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Gluten-Free = Guilt-Free?

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Gluten-free diets have well and truly entered the mainstream, to the point where you can now find gluten-free alternatives in chain supermarkets.

Fans of gluten-free rave about how it has improved their moods, given them more energy and a better skin complexion, reduced bloatedness and improved their digestion, among other perceived benefits.

But the movement’s detractors call it nothing more than a fad diet that makes light of those who have coeliac disease, a serious medical condition that causes adverse reactions when gluten is consumed.

Little is known about the potential impact of going gluten-free if you don’t have coeliac disease or other gluten-related conditions. But nutritionists have warned that cutting out gluten can result in nutritional deficiencies. Besides, people have eaten bread for centuries, and there is no evidence to show that foods containing gluten pose an immediate danger to the health of most people.

But first, let’s look a little more closely at what gluten is, and whether it is truly necessary to abandon it in the search for better health.

What is gluten?

Gluten is a type of protein found in grains such as wheat, rye, spelt and barley. These are the ingredients that are used to make every day carb staples such as bread, beer, pasta and cereals – its elasticity gives bread its airy structure and crumb, and pasta its springiness.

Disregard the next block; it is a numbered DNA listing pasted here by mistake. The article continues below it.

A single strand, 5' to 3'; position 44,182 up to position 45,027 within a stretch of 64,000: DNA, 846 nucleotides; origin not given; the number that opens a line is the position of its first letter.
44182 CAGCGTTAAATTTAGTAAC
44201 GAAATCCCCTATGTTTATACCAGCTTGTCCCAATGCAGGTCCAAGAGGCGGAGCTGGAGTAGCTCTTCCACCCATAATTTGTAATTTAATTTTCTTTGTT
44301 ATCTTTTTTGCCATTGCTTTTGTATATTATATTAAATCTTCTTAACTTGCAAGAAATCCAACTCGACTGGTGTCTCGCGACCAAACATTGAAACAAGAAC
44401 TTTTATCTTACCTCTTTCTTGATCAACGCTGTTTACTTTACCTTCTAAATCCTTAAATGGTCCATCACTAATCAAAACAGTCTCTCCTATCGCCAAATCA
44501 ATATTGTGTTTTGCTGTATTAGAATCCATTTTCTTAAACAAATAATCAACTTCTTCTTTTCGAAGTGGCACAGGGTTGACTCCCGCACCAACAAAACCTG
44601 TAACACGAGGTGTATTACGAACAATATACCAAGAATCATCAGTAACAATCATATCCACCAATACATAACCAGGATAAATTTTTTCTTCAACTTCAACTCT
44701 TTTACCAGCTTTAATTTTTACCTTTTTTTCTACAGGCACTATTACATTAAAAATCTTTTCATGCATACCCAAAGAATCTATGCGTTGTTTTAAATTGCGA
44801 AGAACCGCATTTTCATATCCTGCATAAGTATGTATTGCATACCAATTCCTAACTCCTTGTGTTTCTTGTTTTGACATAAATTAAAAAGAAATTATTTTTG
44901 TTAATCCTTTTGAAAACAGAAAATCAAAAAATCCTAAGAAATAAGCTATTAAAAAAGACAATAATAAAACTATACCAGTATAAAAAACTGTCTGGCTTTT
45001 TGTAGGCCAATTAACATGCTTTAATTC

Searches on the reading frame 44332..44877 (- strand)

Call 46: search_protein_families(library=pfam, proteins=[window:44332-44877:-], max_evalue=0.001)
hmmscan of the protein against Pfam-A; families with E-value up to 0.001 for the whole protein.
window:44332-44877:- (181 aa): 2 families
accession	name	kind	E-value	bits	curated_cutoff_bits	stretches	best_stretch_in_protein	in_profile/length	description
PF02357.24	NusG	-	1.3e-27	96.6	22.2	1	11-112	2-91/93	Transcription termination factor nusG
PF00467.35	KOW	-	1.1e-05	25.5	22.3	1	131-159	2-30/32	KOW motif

To put it simply, anything that is made with flour has gluten. So that covers most starchy foods, desserts and even breaded foods, like chicken nuggets and tempura. Taking away gluten from your diet also means giving up some of the tastiest foods in the world – after all, carbohydrate-rich foods are a source of comfort for many.

But gluten is also found in more innocuous foods, often as a thickener or in the form of additive that helps to bind other ingredients. These include:

  • gravy
  • ketchup
  • sausages and meatballs
  • veggie burgers
  • soups
  • salad dressings

Trace amounts of gluten are found in household items and toiletries, such as:

  • shampoos
  • cosmetics
  • some medications and supplements
  • toothpaste

The popularity of the gluten-free diet means that gluten-free options, such as corn flour, almond flour, rice flour and coconut flour, have begun appearing on supermarket shelves with increasing frequency.

But there isn’t any scientific evidence that supports the claims of better skin, gut health and higher energy levels – it’s all based on feedback and testimonials from the gluten-free community. It is difficult to pinpoint the effects of going gluten-free, as such claims could be due to a myriad of other reasons.

For example, the community insists that going gluten-free has improved energy levels, but scientists say that they may have simply removed foods that are high in refined carbohydrates such as white flour, pastries and pasta from their diet.

Refined carbohydrates are quick to digest, which leads to a crash in blood sugar levels, causing lethargy and tiredness. But consuming whole-grain foods such as brown bread and brown rice, which contain gluten, can provide more energy as the body takes a longer time to digest these foods. In this case, gluten isn’t the culprit.

What is coeliac disease?